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Villamarin Salomon, Ricardo Mark (2010) IMPROVING COMPUTER-SYSTEM SECURITY WITH POLYMORPHIC WARNING DIALOGS AND SECURITY-CONDITIONING APPLICATIONS. Doctoral Dissertation, University of Pittsburgh. (Unpublished)

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Many computer security decisions depend on contextual information that computer systems cannot automatically obtain or verify. Users need to supply such information through, e.g., computer dialogs. Unfortunately, users often do not provide true information to computer systems, but rather (intentionally or automatically) input whatever information will quickly dismiss security dialogs and allow users to proceed with their primary goal (which is rarely computer security). Obviously, such user behavior can compromise computer systems' security. With the generalized use of the Internet today, an individual's insecure behavior can have severe negative consequences to his organization, including financial losses, unintended release of private information, or an inability to operate normally in everyday activities. In spite of such potential consequences, users continue to behave insecurely. Industry surveys and security researchers still find users to be the weakest link in the computer security chain.To address the aforementioned problems, we first propose a model that helps explain why users behave insecurely when operating computer systems. Then, based on that model, we propose and evaluate techniques that improve users' security behaviors by automatically manipulating antecedents and consequences of such behaviors. First, we propose the use of warning polymorphism, which randomizes options in security warning dialogs, and delays activation of some of those options, so as to avoid cuing automatic, possibly untrue user responses. Second, we contribute the notion of security-conditioning applications (SCAs), and implement and evaluate two types of such applications, namely, security-reinforcing applications (SRAs) and insecurity-punishing applications (IPAs). SRAs strengthen users' secure behaviors by reliably delivering reinforcing stimuli contingently upon such behaviors, according to a specific reinforcement policy and schedule. IPAs weaken users' insecure behaviors by reliably delivering aversive stimuli, pre-specified by a policy, contingently upon those behaviors. Finally, we devise vicarious security-conditioning interventions to prepare users for interaction with SCAs and accelerate the latter's security benefits and user acceptance.Results of empirical evaluations of our proposed techniques show that they are, indeed, effective in improving users' security behaviors, increasing computer systems' security. Moreover, we show that, with appropriate schedules and stimuli, such improvements are resistant to extinction over time.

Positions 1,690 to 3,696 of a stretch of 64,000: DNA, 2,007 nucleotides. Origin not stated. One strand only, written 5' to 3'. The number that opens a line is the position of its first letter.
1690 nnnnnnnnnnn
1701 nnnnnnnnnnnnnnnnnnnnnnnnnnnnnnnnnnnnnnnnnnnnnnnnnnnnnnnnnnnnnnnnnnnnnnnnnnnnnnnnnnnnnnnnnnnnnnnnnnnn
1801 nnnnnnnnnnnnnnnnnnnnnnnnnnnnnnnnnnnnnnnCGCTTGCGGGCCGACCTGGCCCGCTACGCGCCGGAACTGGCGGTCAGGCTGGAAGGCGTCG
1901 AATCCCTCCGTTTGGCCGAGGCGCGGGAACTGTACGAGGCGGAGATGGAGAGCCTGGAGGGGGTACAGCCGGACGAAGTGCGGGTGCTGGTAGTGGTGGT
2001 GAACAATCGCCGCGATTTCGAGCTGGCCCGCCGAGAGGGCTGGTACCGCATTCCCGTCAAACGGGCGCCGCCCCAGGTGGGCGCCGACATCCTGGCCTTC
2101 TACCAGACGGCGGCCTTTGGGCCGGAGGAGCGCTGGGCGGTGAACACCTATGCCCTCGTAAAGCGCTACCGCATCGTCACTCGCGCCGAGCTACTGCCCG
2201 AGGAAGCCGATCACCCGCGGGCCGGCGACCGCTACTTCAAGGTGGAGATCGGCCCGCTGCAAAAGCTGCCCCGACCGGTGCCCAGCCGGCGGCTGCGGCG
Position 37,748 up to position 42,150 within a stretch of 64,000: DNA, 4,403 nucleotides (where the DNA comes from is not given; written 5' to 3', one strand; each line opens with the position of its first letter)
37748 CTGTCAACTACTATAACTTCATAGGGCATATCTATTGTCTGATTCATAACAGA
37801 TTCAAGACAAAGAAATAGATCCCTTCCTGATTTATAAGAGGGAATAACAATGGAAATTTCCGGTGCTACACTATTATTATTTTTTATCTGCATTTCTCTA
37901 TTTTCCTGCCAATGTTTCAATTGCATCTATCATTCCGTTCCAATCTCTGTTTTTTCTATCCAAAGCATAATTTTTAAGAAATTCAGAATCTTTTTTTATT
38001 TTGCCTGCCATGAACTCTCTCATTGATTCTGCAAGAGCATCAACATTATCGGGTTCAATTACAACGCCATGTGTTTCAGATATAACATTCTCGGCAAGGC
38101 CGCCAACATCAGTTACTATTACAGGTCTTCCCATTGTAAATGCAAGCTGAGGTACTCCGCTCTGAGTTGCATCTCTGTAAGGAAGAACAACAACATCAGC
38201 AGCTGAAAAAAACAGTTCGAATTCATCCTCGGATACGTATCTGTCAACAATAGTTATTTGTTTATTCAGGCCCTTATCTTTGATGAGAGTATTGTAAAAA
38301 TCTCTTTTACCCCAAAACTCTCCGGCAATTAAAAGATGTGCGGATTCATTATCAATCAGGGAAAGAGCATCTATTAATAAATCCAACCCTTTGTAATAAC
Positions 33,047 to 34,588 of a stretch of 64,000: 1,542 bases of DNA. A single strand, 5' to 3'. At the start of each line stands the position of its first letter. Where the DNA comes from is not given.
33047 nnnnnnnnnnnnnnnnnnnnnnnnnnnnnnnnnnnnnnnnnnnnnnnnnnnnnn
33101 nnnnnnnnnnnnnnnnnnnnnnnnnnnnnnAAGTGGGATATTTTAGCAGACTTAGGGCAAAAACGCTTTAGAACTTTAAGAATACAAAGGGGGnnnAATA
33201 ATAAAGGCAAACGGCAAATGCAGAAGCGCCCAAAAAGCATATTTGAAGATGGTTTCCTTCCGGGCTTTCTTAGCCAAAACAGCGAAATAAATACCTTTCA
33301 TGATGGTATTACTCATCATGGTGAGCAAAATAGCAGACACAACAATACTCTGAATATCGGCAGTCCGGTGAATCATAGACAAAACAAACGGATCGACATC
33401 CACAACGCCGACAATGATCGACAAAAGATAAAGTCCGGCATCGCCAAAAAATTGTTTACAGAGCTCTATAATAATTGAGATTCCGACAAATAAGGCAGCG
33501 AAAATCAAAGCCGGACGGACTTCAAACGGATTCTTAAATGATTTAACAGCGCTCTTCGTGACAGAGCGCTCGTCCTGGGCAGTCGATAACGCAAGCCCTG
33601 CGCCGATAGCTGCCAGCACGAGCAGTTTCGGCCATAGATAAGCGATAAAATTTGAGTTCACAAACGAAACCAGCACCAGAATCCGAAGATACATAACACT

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Item Type: University of Pittsburgh ETD
Status: Unpublished
CreatorsEmailPitt UsernameORCID
Villamarin Salomon, Ricardo
ETD Committee:
TitleMemberEmail AddressPitt UsernameORCID
Committee CoChairLee, Adam Jadamlee@cs.pitt.eduADAMLEE
Committee CoChairBrustoloni, José Carlos
Committee MemberMarai, G. Elisabetamarai@cs.pitt.eduMARAI
Committee MemberJoshi, James B. Djjoshi@mail.sis.pitt.eduJJOSHI
Date: 12 January 2010
Date Type: Completion
Defense Date: 29 October 2009
Approval Date: 12 January 2010
Submission Date: 22 November 2009
Access Restriction: 5 year -- Restrict access to University of Pittsburgh for a period of 5 years.
Institution: University of Pittsburgh
Schools and Programs: Dietrich School of Arts and Sciences > Computer Science
Degree: PhD - Doctor of Philosophy
Thesis Type: Doctoral Dissertation
Refereed: Yes
Uncontrolled Keywords: context-sensitive guidance; reinforcement; vicarious learning; vicarious security reinforcement; insecurity-punishing application; operant conditioning; security-reinforcing application; vicarious insecurity punishment; computer security; polymorphic dialogs; audited dialog
Other ID:, etd-11222009-212128
Date Deposited: 10 Nov 2011 20:05
Last Modified: 19 Dec 2016 14:37


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